There is one bracing, inspiring, beautiful thing about Houston that makes me most proud of our constituents: their openness to each other.
After the wallop we took from Hurricane Harvey, Houston is bouncing back, in no small part due to the helping hands we extended to each other in the middle of a crisis. After being tossed around in past decades on an economic boom and bust rollercoaster, Houston has diversified its economics and become much less vulnerable to single-sector job upheaval. After playing second fiddle to the great cities of the United States and the world, the nation’s fourth largest city is now its most diverse and on the leading edge.
Houston is bouncing back, in no small part due to the helping hands we extended to each other in the middle of a crisis.
One of every four Houstonians was born in another country. We are a magnet for refugees, other immigrants, mom-and-pop entrepreneurs and job-seekers of every background. We are the future of America.
To get here, immigrants and other opportunity-seekers had to be resilient first. Often they had to reach out to each other for help. Fortunately they brought to Houston not only the spirit of hard work, but also a stunning array of traditions, cuisine, languages, religions and culture pursuits. We are a tolerant city that builds bridges, not walls. The new arrivals have become us and we have become them. Resiliency is our code.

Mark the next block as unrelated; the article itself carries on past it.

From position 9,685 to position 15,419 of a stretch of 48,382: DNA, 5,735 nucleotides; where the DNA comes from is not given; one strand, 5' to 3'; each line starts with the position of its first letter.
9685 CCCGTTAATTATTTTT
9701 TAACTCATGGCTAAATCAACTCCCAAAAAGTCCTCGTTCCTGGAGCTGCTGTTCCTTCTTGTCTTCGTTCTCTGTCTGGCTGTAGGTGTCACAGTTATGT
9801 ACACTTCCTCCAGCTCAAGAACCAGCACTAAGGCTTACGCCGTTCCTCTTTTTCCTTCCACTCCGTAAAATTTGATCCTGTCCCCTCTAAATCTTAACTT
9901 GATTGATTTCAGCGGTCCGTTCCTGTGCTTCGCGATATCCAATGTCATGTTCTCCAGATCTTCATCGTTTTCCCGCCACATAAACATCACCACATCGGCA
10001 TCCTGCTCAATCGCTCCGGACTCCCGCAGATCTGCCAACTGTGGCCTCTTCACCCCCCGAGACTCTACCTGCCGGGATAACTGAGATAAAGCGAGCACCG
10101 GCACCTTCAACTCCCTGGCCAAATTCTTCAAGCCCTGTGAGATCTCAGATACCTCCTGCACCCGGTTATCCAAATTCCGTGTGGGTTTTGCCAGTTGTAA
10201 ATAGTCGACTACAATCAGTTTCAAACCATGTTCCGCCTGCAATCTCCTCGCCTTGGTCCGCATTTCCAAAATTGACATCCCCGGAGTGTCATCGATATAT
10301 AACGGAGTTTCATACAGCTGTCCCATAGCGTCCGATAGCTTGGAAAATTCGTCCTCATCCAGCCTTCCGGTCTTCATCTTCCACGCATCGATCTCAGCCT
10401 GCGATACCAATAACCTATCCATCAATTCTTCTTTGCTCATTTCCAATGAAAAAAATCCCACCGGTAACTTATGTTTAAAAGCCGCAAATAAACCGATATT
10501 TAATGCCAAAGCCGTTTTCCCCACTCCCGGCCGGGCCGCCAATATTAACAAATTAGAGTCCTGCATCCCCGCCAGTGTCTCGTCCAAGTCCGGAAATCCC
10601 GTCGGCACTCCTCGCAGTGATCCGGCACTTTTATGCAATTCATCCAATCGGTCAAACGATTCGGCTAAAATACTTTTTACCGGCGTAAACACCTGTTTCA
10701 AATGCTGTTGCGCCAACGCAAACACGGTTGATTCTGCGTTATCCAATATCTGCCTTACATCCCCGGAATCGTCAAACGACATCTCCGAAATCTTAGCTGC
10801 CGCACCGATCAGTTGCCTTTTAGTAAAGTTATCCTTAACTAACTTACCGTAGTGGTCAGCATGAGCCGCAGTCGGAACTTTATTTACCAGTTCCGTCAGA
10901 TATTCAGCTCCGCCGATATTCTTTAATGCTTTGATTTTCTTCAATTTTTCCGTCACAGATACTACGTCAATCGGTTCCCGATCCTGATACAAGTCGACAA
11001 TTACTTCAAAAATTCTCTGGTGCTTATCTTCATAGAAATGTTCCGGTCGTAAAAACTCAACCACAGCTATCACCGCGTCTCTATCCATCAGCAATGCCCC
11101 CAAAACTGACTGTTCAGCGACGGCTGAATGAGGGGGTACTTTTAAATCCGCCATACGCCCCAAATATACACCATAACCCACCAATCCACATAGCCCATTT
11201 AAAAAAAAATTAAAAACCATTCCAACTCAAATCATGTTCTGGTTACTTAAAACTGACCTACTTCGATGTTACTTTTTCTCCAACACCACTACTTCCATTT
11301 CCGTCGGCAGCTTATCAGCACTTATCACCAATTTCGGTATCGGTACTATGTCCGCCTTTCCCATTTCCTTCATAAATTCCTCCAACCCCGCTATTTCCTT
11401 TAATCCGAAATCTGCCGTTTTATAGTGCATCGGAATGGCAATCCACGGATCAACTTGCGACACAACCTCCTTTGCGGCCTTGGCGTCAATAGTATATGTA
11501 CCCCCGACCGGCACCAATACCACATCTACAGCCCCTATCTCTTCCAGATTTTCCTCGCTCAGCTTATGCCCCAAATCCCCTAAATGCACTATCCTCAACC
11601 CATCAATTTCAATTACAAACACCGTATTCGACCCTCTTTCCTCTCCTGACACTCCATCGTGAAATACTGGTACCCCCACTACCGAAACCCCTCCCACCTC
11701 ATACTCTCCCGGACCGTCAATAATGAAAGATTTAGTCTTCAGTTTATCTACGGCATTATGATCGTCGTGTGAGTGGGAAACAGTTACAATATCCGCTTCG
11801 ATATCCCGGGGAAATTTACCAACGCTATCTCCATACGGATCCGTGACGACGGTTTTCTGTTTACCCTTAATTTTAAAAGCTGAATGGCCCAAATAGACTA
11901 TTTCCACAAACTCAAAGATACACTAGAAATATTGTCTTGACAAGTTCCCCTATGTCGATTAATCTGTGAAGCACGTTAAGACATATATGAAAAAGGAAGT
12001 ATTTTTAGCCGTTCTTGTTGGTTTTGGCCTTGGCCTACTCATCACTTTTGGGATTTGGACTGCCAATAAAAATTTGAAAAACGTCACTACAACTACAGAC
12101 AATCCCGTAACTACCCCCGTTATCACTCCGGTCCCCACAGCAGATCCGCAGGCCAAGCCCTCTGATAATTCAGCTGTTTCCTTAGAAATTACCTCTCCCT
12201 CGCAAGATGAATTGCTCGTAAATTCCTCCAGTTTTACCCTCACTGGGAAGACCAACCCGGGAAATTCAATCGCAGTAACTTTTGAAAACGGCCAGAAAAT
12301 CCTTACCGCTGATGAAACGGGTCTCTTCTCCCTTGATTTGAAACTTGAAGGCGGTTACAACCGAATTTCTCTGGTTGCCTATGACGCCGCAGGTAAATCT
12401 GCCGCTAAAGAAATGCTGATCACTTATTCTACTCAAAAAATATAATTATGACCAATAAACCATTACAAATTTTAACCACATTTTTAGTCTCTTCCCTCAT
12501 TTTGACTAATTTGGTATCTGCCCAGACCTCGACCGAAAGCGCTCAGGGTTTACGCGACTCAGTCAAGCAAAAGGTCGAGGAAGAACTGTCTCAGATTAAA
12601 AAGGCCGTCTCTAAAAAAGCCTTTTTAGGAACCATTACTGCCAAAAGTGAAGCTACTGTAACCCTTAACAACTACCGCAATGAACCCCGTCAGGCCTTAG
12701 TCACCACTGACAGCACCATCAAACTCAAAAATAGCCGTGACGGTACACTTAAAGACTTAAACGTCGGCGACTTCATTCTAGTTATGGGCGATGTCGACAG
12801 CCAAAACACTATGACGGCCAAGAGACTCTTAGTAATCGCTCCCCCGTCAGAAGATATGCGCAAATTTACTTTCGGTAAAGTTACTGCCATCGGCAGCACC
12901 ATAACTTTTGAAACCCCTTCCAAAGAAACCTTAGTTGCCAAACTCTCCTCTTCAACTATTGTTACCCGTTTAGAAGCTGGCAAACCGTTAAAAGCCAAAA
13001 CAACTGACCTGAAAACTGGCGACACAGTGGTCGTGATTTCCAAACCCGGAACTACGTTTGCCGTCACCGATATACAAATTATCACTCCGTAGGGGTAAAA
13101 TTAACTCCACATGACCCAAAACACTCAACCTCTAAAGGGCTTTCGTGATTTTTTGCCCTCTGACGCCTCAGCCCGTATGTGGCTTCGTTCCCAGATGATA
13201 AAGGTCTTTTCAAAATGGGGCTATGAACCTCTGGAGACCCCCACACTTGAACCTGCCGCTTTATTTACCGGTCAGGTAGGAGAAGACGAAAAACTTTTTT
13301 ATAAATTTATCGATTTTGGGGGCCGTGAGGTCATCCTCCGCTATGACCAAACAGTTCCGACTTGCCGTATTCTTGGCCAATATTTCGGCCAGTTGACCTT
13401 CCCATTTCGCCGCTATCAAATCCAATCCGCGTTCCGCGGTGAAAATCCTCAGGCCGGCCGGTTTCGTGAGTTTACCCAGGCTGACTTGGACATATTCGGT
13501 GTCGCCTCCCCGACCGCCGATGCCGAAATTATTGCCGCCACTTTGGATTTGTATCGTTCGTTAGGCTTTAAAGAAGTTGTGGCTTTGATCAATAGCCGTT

As a relatively new city with a relatively young population, we are less set in our ways than other cities, less prone to stick with our own kind. This attitude opens up all kinds of opportunities for Houstonians old and new to explore what is truly means to support each other.
When the hurricane brought cataclysmic flooding to Houston, death and destruction were the first story lines coming out of our city. But the narrative was quickly replaced by brighter truths. Houstonians leaped to the task of rescuing each other, sheltering each other, comforting each other. We were seen accurately as a place where volunteers spring forward to meet the newest needs.
Houstonians leaped to the task of rescuing each other, sheltering each other, comforting each other.
We had practice. The nation watched in admiration in 2005 as Houston welcomed and resettled tens of thousands of evacuees from New Orleans after it was smashed by Hurricane Katrina. As we build new traditions in Houston, our ready volunteerism is a beacon.
The Port of Houston is one of the busiest on the globe. As the Energy Capital of the World, our expertise is in demand across hemispheres. With the Texas Medical Center, the largest of its kind, attracting patients from across the nation and abroad, Houston’s helping hands provide health care to wide spectrum of people. These, too, are factors that make Houston a place where doing and helping is what we are.
I trust that these truths will come through as HuffPost’s “Listen To America” project visits Houston.